What if we use our anger in the following constructive ways?

(1) Acknowledge the nature of the addictive culture we live in. A culture which promotes  work addiction, drugs, movies and violence as a way to avoid and deal with our emotions. An example is the unhealthy ideal of masculinity boys have often been taught to live up to. An ideal tells men that real men should do everything on their own, not cry and express their anger through violence.

(2) Cultivate the ability to express our feelings in a safe and nurturing place. Try out this exercise…

•Find an appropriate place to express the word hate (as it sounds).

•Think of someone that triggers anger.

•Notice what happens when you express the haaaaaa part of hate (sounding like hay…exaggerate it) all the way down your throat and down to the end of your spine.

•Explore hitting some pillows or holding your hand over your mouth as you express.

•Open your jaws wide and end the sound with an abrupt te as you blow the air out.

•Notice how movement and vibration loosens control and  opens a new pathway.shutterstock_146971178

•If you express long enough (depending on how much you have held back) might find yourself bursting into tears wondering how you could have done or said what you did.

•You have opened to love, compassion, space to change beliefs and allow something new to happen.

(3) Distinguish the difference between toxic and healthy anger. Healthy anger is a desire to make a change. It also alerts us when we need to have healthier boundaries. Toxic anger is when we choose to use our anger to destroy ourselves and others.

(4) Discover the difference between discerning and judging. Discerning is observation of ourselves or others. Judgement is deciding that there is something inherently wrong and bad with what we see.

(5) Cultivate the ability to see from different perspectives and different levels of consciousness. Learn how people differ in their values and different ways of resolving anger and conflict. Don Edward Beck, author of Spiral Dynamics, describes an evolutionary model that is supporting responsible leadership for peace around the world. It is a great way to bring understanding and compassion into the dynamic interaction between people and culture.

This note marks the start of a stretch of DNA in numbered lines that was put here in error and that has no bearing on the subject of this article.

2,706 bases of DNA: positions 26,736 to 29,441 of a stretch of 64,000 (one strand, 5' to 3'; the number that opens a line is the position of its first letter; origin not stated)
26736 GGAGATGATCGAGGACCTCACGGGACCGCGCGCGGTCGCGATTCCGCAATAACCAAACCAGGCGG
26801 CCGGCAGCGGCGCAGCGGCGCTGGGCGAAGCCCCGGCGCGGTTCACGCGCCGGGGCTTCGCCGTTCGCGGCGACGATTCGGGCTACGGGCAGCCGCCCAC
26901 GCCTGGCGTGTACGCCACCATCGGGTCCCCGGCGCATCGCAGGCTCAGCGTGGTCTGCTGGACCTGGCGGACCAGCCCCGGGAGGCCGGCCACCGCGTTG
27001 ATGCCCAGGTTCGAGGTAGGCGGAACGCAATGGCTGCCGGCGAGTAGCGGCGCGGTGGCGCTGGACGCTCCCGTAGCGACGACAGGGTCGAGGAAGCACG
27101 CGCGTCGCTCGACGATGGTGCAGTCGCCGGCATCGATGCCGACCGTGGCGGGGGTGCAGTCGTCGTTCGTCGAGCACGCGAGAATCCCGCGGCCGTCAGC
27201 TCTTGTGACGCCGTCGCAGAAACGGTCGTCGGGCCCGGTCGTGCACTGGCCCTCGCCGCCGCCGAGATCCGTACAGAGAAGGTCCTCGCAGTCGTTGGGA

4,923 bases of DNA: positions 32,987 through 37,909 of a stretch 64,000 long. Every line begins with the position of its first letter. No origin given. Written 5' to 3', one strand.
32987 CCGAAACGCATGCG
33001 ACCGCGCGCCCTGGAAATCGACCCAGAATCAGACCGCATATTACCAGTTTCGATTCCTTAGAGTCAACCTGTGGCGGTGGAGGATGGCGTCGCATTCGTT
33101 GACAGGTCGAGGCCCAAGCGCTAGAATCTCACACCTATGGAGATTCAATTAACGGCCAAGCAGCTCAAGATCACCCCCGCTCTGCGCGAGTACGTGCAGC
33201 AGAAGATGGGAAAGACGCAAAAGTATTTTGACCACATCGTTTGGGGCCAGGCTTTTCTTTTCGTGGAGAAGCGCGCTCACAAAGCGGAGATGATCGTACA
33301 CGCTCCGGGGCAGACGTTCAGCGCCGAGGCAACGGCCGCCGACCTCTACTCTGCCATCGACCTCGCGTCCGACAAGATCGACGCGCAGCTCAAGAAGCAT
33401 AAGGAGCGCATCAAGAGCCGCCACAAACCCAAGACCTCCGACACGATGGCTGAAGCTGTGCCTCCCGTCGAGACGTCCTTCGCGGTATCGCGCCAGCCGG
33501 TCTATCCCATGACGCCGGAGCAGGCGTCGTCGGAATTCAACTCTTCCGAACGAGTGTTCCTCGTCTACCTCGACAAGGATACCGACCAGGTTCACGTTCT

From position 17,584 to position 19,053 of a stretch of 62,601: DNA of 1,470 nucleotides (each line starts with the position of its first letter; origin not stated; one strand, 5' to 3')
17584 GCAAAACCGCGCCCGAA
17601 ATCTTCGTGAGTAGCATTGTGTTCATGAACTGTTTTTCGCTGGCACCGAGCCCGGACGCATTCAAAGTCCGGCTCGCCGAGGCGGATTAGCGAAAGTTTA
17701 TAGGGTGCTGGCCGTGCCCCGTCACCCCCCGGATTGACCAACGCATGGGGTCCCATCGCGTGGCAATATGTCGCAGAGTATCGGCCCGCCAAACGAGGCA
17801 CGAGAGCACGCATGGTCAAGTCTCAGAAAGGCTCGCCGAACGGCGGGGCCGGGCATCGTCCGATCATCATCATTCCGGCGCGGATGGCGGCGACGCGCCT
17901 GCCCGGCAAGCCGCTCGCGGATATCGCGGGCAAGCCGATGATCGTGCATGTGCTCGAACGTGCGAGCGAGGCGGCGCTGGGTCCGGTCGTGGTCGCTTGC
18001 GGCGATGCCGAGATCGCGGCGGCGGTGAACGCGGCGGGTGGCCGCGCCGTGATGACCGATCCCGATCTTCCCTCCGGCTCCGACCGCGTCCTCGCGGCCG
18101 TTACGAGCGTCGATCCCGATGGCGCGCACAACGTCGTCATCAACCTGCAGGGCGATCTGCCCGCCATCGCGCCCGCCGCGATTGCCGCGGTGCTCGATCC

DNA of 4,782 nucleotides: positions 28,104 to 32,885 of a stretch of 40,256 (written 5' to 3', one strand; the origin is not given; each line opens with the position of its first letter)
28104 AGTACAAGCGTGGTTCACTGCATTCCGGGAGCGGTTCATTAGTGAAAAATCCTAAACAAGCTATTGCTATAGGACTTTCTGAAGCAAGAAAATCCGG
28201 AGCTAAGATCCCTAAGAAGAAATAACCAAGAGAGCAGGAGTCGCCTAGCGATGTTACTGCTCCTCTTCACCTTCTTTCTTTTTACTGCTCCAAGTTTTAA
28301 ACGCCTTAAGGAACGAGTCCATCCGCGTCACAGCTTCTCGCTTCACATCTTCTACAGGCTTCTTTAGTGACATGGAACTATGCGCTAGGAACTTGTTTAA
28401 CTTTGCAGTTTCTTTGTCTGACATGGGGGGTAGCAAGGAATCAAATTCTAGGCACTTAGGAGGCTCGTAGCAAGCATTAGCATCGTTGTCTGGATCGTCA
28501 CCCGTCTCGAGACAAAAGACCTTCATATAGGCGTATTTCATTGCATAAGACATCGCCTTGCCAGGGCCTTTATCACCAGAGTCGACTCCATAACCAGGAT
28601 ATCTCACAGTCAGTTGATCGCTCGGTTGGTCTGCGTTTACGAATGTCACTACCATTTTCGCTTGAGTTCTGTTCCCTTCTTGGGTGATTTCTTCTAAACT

(6) Be willing to admit that we do not have all the answers.

(7) Stay connected to our source and internal guidance system. Remember that all beings are all connected with the same universal intelligence.

(8) Trust the process.

(9) Understand that perturbation is necessary for evolution. There is a natural time of unrest and chaos as we breakdown the old and breakthrough to the new.

(10) Be open to change our minds, beliefs and values. Through conversation and reaching out to others we can learn about their humanness and desire for a better world.

(11) Assume that people are good at heart. All humans have a life that has been shaped in many different ways. Learn to understand where they are coming from and let them know that they are being heard.

(12) Cultivate the ability to have a peaceful argument. Let people know how you feel and how you came to your conclusion.

To allowing the path to resolution,



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Governing Ourselves and Our World

September 23, 2017


In turbulent times we find ourselves wondering if human beings will allow the Earth be a place where all living things can live in harmony. We long for a collective experience of governing where war and destruction are no longer a way to create resolution. We ask ourselves how we can participate as part of the resolution while releasing ourselves from being part of the problem.

The first step in making this change is the willingness to see things from a different perspective. It means changing beliefs about the essential nature of human beings and asking ourselves what it will take to truly humanize the world.

It means understanding that we already have everything we need to turn things around and we can…

  1. Embrace the turbulence inside of ourselves, taking full responsibility for our manifestation from our inside out. Asking ourselves if we are part of perpetuating a government that is not of, by and for the people.
  2. Be leaders of change by changing the way we lead ourselves. Begin by having a meeting with ourselves. Set our four sitting pillows. One for ourselves as the spirit that is making the decisions for ourselves. The other three pillows act as our emotions, body and heart. Start a conversation with each of them. Ask them how they feel about their lives and how we are governing them. Listen to what they have to say. For example, a response from our emotions might be, “I’m tired of being repressed and pushed aside, then blamed for the oppression, suffering and powerlessness you feel. I am your inner guidance system and repressing me disempowers all aspects of us”. Our bodies might say, “You override and push me to exhaustion, I hate you!” Respond and continue until you come to resolution. Come to a place of governing ourselves in peace, freedom and building confidence in ourselves and others.
  3. Draw upon the wisdom of indigenous people, such as the Six Nations of the Iroquois people who comprise the oldest living participatory republic on earth. Their story is of a governance that is based on the consent of the governed and aligning with the wisdom of nature. Most people are not aware that the original United States representative democracy, fashioned by authors as Benjamin Franklin and Thomas Jefferson, drew inspiration from these intelligent people.
  4. Allow the power of nature to guide us. With inspiration from the visionary Matt Powers, author and teacher, we clearly see the world through nature’s eyes. In his groundbreaking books and curriculums we can learn how to cultivate a deeper understanding of returning to a world of sustainability and regeneration..